Cautious welcome for Alex White’s rural broadband roll-out

Delays in implementing broadband strategy compared to ‘draining the Shannon’

There have been so many announcements in the past about rural broadband that Séamus Boland, chief executive of Irish Rural Link compared it to the digital equivalent of draining the Shannon.

Boland gave a cautious welcome to the latest announcement from Minister for Communications Alex White that the entire country will have high-speed broadband by 2020.

Boland said the announcement was the first by a government to acknowledge that broadband in most rural areas was “rubbish”.

“They are now committed, at least in principle, to intervening. We could never get previous ministers to say that.”


He believed there were 10,000 jobs “going abegging” every year because of the absence of rural broadband, and even businesses that did have it were falling behind urban counterparts because of uncompetitive speeds.

The Government announcement was welcomed by the Telecommunications and Internet Federation (TIF) section of the employers’ group, IBEC.

TIF director Torlach Denihan said the commercial sector had already doubled the number of premises in the State with high-speed broadband in the past two years. But he warned that obstacles and delays in the planning system remained.

Irish Farmers' Association (IFA) director of organisation James Kelly described the digital divide between rural and urban areas as vast. There was now, he said, a "golden opportunity to create a level playing pitch around national broadband infrastructure that will ultimately lead to job creation and much needed investment in rural areas".

Fine Gael TD Michelle Mulherin urged rural dwellers to get involved in the consultation period which starts in the new year.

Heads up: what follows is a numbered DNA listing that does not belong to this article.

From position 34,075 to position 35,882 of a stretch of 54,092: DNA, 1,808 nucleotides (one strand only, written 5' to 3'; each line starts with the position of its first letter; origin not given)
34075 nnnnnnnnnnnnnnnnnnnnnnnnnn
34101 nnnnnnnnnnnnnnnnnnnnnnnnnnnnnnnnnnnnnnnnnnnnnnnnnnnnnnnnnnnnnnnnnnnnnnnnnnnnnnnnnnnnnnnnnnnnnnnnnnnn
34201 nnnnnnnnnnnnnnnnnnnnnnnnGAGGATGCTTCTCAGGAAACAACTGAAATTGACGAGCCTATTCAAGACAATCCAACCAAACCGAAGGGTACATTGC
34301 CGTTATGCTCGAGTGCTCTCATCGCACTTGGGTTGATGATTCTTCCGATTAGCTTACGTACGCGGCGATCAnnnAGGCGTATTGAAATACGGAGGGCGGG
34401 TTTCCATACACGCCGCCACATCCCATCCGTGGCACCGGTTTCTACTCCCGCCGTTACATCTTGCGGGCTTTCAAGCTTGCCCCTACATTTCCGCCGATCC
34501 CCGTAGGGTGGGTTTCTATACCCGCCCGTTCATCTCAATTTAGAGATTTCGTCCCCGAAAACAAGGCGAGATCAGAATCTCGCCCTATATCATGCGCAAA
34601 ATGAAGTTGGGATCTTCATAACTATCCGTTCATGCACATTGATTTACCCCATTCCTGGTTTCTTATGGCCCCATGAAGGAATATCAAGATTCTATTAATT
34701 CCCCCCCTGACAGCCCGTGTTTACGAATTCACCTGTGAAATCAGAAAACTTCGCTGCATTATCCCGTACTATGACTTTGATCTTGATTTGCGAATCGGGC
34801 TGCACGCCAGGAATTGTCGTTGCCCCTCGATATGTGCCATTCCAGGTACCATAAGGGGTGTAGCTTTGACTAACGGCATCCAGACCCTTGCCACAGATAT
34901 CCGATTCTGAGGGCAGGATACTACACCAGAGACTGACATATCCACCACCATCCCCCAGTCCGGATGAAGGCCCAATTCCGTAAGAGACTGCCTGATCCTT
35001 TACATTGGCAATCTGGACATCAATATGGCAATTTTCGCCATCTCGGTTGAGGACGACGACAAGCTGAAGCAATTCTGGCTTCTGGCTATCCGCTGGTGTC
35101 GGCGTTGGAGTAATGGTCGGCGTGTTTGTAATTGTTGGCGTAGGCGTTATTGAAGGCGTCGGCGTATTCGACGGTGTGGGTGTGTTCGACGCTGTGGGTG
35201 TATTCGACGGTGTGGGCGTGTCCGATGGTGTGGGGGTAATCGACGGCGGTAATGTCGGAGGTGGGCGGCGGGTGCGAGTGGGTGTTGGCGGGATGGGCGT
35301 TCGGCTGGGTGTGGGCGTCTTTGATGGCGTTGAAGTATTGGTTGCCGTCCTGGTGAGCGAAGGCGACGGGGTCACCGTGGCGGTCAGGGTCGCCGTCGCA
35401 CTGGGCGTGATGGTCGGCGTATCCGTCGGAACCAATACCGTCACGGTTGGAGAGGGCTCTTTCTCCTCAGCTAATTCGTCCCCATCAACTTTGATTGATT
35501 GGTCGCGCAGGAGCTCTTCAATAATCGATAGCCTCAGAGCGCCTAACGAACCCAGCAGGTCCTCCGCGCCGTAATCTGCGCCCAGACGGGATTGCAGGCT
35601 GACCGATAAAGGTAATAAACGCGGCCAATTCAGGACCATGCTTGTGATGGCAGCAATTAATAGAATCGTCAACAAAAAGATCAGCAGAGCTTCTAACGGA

"People in rural Ireland deserve to have the same access to information, culture, ideas, social interaction and opportunity as those in our towns and cities," she said.

Green Party communications spokesman Ossian Smyth warned that the Government may have "missed the opportunity" to include the €500 million rural broadband plan in European Commission president Jean-Claude Juncker's €300 billion economic stimulus package to be unveiled this week.

A decade of broadband promises confounded by 757,000 homes

Successive ministers for communications have promised to make rural broadband a priority, with the ultimate goal being 100 per cent coverage of the country.

All have failed to a greater or lesser extent.

The pledges are confounded by the 757,000 or so households that are still not covered.

Broadband was introduced commercially in Ireland in 2002. The first minister for communications to promise broadband roll-out was Dermot Ahern in 2004.

His successor Noel Dempsey promised broadband would be available nationwide by 2010.

Then it was the turn of Green Party minister Eamon Ryan who was evangelical about broadband. He said every property in the State would be able to avail of internet broadband by 2012.

A change of government in February 2011 led to the same old problems.

In August 2012 Pat Rabbitte outlined a national broadband plan which would see investment of €512 million from the State with a goal that every home would have a minimum of 30 Mbps available.

His successor Alex White – on taking over in September of this year – promised he would make rural broadband his greatest priority.

He now states that every home in the country will have high-speed broadband by 2020 – 16 years after the prospect of it was first mooted.

Ronan McGreevy

Ronan McGreevy

Ronan McGreevy is a news reporter with The Irish Times